• Where does the income come from for the first year?  Unless you wait to take income until the mutual funds have earnings, you cut into the principal right at the beginning, so it's not $400,000 that is doing the earning.  Your initial principal for the investment is $400,000 minus whatever you used to cover funeral expenses and all the other additional things that came up due to the death
  • Dave Ramsey himself says in the same book on page 212, "Mutual funds make excellent long-term investments, but don't bother with them unless you can leave that money alone for at least five years.  This where you park your money for the long haul, looking toward retirement".  So what you're saying, Mr. Ramsey, is that if I die tonight then my widow should put my life insurance proceeds into a retirement investment and leave it there for at least five years?  And during that five years the bill fairy will come and wave her magic wand and all the bills will be paid and my kids will have their college tuition covered?
  • Page 211 says, "The average annual return from 1926, the year of the S&P's inception, through 2010 is 11.84 percent.  Just keep in mind that's the eighty-year average..  Sure, within that time frame there are up years and some down years."   Between now and 1970 there have been 9 years that the S&P has been down for the year, with the worst year (2008) down 37%.  I wouldn't be comfortable betting my family's future on something that had approximately a 1 in 5 chance of dropping in value the same year I died.  I don't call that "Financial Peace".
  • If I am a good, ambitious person, I should expect to be making more money in the future than I am now, and a lot of the plans for my family expect that too.  It doesn't give me financial peace thinking that if I died tonight then my family's income (assuming that I follow his plan and that the proceeds consistently earn 10% year after year in mutual funds, even though that has never happened) would never increase, that it would be locked at the same level it was on the day I died.
I could keep going, but going on and on about it isn't necessary.  If you haven't figured out by now that you should consider more than just "10 times your current salary" to calculate the right amount of life insurance, then you probably won't ever get it.  There are a lot of  other ways, often just as simple to calculate.  Listing them all here would be more confusing than helpful, since without knowing the particulars of your personal situation, no one can tell you what the best calculation method would be.  A good professional would get to know you in a way you are unlikely to get doing a web search or something like that.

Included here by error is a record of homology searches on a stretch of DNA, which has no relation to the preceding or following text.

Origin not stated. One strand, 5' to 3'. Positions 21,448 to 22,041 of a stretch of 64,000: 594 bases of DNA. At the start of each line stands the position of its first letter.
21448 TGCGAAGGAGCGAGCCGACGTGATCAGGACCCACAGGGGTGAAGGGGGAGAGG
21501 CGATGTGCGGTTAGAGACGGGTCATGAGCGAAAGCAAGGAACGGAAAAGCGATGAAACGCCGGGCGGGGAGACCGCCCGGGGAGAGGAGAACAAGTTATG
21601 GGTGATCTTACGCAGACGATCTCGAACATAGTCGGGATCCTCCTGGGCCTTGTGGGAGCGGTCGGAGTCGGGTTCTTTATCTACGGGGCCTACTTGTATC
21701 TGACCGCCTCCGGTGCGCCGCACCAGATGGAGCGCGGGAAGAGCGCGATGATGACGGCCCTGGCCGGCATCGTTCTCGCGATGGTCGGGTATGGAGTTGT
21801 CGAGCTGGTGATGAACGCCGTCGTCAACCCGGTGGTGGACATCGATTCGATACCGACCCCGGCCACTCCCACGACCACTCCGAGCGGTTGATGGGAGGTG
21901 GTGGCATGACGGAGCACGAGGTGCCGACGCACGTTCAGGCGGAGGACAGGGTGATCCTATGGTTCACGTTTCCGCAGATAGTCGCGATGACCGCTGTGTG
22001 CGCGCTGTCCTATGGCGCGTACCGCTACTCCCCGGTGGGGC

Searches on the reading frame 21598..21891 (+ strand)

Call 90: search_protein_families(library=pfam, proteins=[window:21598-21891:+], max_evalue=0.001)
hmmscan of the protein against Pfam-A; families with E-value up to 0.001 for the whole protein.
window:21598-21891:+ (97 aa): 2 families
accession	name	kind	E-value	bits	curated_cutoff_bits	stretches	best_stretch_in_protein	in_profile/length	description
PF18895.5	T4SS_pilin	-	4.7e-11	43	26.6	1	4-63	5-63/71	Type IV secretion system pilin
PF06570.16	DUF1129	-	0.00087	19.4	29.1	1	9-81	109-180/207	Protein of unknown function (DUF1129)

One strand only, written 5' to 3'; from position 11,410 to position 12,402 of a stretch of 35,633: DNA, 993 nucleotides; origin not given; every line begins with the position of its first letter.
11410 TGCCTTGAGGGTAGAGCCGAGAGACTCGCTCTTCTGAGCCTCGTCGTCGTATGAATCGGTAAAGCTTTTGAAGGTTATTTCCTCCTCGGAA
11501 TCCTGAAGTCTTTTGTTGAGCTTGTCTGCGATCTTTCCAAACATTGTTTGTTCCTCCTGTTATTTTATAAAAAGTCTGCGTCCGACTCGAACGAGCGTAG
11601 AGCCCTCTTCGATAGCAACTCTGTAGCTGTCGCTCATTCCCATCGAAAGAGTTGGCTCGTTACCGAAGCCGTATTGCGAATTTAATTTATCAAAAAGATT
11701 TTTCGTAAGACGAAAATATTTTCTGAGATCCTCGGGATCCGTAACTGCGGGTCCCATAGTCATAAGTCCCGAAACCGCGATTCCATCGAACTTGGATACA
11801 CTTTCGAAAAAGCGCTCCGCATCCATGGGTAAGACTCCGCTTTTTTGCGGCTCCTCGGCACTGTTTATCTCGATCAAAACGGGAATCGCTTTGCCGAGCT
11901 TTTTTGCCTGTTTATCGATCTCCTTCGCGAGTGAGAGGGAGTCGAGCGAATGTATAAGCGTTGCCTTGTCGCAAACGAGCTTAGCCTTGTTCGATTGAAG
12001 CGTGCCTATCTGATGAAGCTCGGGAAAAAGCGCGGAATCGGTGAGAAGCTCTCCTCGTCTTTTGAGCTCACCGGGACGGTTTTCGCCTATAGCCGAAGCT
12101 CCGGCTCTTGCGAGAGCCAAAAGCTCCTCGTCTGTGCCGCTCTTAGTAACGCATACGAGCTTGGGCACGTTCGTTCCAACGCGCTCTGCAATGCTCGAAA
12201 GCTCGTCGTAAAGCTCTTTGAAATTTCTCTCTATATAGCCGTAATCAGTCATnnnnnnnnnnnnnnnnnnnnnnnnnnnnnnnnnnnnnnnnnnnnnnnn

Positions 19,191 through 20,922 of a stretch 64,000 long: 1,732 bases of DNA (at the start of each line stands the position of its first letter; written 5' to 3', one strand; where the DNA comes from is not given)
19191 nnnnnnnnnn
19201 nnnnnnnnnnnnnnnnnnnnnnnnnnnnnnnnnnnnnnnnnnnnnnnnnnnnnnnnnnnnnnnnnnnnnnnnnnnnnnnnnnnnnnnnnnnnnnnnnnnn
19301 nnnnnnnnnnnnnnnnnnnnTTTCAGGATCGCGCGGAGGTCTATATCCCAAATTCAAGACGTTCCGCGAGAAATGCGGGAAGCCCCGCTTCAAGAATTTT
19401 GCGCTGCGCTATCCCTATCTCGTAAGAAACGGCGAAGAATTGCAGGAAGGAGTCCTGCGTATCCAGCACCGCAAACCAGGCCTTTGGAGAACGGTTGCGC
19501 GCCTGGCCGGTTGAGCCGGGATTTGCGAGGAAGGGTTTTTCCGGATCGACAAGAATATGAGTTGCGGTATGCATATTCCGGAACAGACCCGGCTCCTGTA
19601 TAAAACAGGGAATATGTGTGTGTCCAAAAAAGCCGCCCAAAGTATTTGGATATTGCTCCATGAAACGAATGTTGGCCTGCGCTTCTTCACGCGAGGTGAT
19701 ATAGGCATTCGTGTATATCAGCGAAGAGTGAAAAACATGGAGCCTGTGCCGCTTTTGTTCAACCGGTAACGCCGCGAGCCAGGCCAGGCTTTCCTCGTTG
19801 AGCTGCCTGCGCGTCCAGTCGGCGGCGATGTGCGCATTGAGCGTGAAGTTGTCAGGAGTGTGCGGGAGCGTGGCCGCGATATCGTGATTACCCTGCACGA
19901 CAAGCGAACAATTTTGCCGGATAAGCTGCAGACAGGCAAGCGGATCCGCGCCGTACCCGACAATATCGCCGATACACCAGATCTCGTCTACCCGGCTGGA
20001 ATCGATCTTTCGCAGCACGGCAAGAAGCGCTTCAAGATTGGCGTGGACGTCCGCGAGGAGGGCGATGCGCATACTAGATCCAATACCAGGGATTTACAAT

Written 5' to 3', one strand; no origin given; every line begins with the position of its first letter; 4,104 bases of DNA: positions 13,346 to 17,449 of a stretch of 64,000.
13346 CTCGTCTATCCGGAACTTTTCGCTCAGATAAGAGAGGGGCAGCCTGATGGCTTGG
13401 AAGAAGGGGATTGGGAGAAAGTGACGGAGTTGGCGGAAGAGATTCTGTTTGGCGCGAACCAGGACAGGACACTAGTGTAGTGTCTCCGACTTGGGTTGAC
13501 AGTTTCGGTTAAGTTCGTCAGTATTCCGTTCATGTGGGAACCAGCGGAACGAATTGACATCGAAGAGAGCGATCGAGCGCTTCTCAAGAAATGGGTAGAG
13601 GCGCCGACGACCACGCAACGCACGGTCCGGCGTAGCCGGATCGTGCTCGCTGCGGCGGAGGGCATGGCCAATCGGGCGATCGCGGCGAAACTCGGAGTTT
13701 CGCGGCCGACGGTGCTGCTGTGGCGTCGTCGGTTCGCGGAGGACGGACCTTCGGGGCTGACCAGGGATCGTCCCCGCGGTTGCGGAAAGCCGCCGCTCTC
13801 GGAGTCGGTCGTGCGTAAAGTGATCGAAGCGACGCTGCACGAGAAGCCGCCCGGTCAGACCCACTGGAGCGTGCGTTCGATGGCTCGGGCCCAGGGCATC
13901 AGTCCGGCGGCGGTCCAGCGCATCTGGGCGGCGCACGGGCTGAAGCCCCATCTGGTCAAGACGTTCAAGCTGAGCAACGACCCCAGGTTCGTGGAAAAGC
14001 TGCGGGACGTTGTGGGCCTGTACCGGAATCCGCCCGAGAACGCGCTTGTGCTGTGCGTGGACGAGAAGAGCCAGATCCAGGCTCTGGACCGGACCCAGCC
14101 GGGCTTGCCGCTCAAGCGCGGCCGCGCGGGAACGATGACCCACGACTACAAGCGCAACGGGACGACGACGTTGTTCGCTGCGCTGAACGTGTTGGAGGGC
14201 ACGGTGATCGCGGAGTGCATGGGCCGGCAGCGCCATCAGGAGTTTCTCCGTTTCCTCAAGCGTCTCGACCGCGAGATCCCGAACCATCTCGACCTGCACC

Anyway, I do need to go to sleep so I don't put my family in a position of using my life insurance proceeds to provide their financial peace.  One time of driving sleep-deprived  was more than enough.  (And I also recommend Dave Ramsey's book, More Than Enough--pun intended).

Friday, November 13, 2015

Back Country--Friday Favorite

There's lots of excitement about the new REI opening last Saturday in West Des Moines.  I haven't been there yet, but my son is convinced that I'll be taking him there tomorrow.  I don't have anything against REI and own a couple of their sleeping bags and one of their backpacks, but I don't see them replacing Back Country as my favorite.  Not just for Friday, but every day.

When I say "Back Country" I don't mean the online retailer Back Country Outfitters.  I mean our local store whose website is http://theoriginalbackcountry.com/    I'm not one of those people who says we should support local businesses simply because they are local.  I think we should support local businesses who do things better.  That's why I support them.

When I go into Back Country, I know I'm going to get personal service from a knowledgeable person who will remember me when I come back and who actually backpacks, camps, runs, etc.  I also know that I'll get a fair price.  It may not be lower than the discount outfitters (sometimes it is), but I know it will be close.  And I don't have to pay shipping or wait or have to drive across town.  Which means less time shopping and more time for fun!

Thursday, November 12, 2015

Great Race, Better People: Vet's Run "50k"

You know it's a good race course when you have to replace your shoes in the middle of it.
I didn't get any pictures of the course, but some friends got some pretty good shots.
Photo courtesy of Kevin Riessland
Photo by Sheri Pfeil
Photo by Angry Cow Adventures

This race report turned out much longer than I planned.  Most of it is for me to remember and reflect, so feel free to just look at the pictures and skim if you want.